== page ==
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|Author: Gustave Courbet|
|Painting, Oil on canvas, 77x128 cm|
|Origin: France, Circa 1865/1866|
In Courbet's portrayal of the nude female body, two opposing tendencies emerged quite early: he could either display the body following the aesthetic ideals of Parisian society of the time or, on the contrary, show it with heightened realism.
Reclining Woman reflects the artist's hesitation as to whether he should act in the spirit of realism or follow tradition as he understood it. Courbet chose the former, even if his realism in that case made some concession to academic convention.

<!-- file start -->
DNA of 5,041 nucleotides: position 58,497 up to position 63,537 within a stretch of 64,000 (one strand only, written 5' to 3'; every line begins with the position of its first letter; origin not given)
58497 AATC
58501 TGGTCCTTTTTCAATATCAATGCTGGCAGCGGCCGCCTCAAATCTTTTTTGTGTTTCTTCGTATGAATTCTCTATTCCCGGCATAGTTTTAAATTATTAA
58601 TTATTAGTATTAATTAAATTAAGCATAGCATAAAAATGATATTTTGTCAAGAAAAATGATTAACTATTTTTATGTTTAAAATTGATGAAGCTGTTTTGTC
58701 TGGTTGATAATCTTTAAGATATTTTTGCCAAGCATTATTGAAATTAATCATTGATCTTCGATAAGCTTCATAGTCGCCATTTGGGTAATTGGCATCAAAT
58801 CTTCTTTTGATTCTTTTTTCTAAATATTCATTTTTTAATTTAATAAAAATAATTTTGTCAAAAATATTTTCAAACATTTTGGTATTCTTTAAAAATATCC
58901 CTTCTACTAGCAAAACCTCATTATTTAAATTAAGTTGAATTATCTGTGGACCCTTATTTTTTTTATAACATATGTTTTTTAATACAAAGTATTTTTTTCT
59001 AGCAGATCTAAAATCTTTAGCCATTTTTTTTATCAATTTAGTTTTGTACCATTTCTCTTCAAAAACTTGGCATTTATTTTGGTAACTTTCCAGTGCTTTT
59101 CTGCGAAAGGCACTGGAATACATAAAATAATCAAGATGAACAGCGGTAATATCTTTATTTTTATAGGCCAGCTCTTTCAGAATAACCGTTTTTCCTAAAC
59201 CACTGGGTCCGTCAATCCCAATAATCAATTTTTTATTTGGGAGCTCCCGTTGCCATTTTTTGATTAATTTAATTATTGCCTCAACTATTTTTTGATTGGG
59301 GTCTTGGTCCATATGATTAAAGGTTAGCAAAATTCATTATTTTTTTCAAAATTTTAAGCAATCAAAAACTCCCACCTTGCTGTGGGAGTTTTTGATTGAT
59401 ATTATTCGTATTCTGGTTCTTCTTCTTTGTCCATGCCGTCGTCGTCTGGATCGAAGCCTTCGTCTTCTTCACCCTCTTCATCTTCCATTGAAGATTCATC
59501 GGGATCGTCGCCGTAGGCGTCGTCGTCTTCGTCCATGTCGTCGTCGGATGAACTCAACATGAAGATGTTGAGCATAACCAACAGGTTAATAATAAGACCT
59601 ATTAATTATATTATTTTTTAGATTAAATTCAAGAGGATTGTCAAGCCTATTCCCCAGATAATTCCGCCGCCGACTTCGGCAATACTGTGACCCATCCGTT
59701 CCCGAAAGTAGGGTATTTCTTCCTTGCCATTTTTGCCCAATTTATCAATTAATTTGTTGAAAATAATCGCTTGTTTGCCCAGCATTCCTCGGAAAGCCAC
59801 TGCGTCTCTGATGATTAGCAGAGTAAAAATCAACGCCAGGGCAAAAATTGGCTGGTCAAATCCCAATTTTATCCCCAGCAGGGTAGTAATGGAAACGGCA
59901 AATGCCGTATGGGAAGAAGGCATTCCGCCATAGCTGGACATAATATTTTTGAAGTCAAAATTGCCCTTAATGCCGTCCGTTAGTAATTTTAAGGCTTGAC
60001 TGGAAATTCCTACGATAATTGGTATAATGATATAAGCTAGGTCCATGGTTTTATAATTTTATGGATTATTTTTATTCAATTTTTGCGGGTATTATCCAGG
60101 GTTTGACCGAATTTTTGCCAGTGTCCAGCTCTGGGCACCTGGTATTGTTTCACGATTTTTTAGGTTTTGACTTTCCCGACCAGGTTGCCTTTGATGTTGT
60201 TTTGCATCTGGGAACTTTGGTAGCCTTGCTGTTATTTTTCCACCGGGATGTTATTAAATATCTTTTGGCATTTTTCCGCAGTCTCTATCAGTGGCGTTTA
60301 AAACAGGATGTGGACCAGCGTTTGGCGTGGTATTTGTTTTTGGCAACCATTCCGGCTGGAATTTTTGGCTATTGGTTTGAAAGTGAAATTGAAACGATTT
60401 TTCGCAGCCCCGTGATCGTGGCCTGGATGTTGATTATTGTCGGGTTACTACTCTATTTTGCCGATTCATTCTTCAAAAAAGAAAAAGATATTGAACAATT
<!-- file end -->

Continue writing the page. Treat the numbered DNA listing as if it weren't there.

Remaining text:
Concerning this figure in the natural setting, it can be noted that the sensuality of the reclining woman is expressed not only in the contours of her body but also in the colour of her hair. By echoing the colour of the woman's hair in the golden-red foliage of the background, the artist sought to unify the landscape - nature - with the nymph, its most beautiful embodiment.
|Source of entry: formerly in the collection of Bernhard Koehler, Berlin|
|Transferred from Germany after World War II|
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